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7 Behind The Scenes Secrets From 'X-Men: The Animated Series'

Fox Kids

Watching X-Men: The Animated Series was a very important part of our week. We all had our favorite heroes, our favorite villains, and our favorite episodes. It didn't matter if we had already seen it five times, because we were absolutely going to watch it again and again.

The thing is, even though we loved watching it, there was actually a lot of drama going on behind the scenes. The popular cartoon had issues with toys, casting, and the network, but as kids we never noticed any of that.

Now that we are all grown up, (technically, we are still kids at heart) we can finally dig deep into the background of our favorite cartoon and see just how hard it was to make.

X-Men: Animated Series
Fox Kids

1. Casting was not easy

Showrunner Eric Lewald, revealed just how bad the casting process was. "Our first casting session was awful. It was just worthless. It was like Scooby Doo X-Men.

The casting directors sent down multiple people for the roles, but none worked. "They were really, really wrong. We tried to convey to them what was different about X-Men, and they didn't hear it. They thought, "They want to do something goofy and childish." They didn’t get it. So we had to send a bunch of people up and completely redo it [the casting] from scratch."

They redid the entire pilot four times before they were satisfied.

2. Fox hated their plan for a serialized show

The creators wanted the show to have a running plot, but Fox hated this idea. They only let them do it for the first 13 episodes, but then after that they wanted the stories completely contained in one singular episode.

"If it's live action, by the end of the day of recording you know if you've got the scenes or not," Lewald explained. "But when you wait three or four months to get the animation back, the problem is it comes back so close to air time. If something is wrong with one of them, the whole schedule is screwed."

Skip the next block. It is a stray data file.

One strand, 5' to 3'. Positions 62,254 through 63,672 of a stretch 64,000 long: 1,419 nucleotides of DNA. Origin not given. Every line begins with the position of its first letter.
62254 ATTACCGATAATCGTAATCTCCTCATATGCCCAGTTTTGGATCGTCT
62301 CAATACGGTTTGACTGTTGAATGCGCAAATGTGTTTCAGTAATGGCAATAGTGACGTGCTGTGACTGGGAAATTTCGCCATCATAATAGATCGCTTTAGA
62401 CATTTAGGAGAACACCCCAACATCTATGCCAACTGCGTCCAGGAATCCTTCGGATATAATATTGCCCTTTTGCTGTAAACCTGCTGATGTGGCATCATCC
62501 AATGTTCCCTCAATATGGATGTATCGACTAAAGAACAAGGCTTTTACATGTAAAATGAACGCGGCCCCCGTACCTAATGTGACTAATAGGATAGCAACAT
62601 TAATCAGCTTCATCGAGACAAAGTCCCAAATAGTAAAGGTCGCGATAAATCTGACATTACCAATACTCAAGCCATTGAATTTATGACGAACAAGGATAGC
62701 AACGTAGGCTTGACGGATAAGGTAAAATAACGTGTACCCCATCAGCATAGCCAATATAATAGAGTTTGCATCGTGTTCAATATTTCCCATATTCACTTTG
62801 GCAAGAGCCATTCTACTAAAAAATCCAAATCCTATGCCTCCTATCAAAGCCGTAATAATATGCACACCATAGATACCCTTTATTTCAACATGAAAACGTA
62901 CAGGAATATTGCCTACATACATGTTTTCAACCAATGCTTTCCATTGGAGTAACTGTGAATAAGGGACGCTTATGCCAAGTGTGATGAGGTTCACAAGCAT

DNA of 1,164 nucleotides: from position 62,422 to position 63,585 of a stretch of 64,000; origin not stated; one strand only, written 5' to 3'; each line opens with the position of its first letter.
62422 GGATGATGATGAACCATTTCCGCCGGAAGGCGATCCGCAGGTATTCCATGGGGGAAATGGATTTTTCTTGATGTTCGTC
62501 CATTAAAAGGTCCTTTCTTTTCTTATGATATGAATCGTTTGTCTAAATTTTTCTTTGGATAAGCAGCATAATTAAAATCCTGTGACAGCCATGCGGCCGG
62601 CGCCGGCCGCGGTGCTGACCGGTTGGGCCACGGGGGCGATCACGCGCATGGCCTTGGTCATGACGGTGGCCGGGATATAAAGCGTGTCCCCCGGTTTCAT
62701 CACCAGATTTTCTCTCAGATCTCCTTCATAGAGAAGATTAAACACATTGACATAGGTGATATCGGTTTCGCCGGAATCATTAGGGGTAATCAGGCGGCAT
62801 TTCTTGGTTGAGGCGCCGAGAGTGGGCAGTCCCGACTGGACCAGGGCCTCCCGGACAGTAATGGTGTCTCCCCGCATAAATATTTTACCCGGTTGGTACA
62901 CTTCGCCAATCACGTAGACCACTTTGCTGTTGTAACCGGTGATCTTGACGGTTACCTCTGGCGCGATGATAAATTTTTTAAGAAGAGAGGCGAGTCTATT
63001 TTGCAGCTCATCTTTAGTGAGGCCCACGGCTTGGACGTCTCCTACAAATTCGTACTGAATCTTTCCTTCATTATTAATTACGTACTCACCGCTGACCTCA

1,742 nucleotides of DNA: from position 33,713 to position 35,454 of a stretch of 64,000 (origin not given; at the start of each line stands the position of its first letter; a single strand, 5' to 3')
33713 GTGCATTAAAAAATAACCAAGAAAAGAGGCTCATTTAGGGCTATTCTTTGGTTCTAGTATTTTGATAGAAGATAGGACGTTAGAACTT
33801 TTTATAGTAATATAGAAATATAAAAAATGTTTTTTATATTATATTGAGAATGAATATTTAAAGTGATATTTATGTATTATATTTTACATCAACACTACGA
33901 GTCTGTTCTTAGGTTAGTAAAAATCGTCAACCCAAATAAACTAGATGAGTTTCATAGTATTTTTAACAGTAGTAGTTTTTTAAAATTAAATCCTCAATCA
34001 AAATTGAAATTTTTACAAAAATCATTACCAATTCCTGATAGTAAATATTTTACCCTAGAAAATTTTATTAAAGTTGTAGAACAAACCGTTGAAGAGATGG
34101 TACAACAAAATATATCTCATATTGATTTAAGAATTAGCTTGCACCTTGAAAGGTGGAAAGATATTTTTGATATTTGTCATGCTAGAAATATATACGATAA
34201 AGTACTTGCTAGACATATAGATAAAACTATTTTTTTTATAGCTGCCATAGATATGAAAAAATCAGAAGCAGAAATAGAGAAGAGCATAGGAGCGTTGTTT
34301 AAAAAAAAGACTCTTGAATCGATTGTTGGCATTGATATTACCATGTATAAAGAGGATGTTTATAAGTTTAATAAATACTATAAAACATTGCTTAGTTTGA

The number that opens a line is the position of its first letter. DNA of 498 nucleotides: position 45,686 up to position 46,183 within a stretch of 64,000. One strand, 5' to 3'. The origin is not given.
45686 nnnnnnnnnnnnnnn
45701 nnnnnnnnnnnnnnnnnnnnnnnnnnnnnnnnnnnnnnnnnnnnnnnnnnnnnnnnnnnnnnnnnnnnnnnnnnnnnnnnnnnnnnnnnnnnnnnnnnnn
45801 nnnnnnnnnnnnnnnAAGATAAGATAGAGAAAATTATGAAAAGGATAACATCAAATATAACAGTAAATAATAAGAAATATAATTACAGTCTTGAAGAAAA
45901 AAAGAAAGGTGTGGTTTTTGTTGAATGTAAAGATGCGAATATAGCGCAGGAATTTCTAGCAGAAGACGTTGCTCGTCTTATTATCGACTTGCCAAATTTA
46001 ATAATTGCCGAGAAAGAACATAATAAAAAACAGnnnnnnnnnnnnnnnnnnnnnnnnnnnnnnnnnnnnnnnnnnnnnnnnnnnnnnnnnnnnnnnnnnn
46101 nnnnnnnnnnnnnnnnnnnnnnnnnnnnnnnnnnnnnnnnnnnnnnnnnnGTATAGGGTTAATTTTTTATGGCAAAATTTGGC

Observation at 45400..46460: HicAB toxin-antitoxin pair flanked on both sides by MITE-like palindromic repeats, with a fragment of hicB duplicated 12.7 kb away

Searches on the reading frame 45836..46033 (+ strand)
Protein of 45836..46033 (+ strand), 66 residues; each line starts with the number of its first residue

Wolverine X-Men: TAS
Fox Kids

He also revealed it was why the premiere date was pushed back. "It was one of the reasons the show was delayed until January for the actual premiere [the pilot showed as a special preview Oct. 31]. Then, [the studio] looked at us and said, 'Do you know how much it cost us to delay this thing? We're not going to do stories in a row again.'"

3. They didn't have as big of a budget to work with

Especially when it was compared to other superhero cartoons, X-Men didn't have the same freedom to spend whatever necessary to get things right.

Former Fox Kids executive Sidney Iwanter revealed that the animated Batman series was far more fortunate when it came to the budget.

"Whereas X-Men had to abide by the Fox license deal for each episode, Batman could go well above that and really not worry too much. It had the deep pockets of Warners to cover any production cost over runs. This enabled the Batman series much more time in both animation production and post production."

"X-Men was basically as ragtag and hurried as any normal Saturday morning boys action adventure production. A single hiccup down the line could cost thousands and send the broadcast schedule over the cliff. X-Men did not have a cushion for too many mishaps. Maybe that attests to its rawness."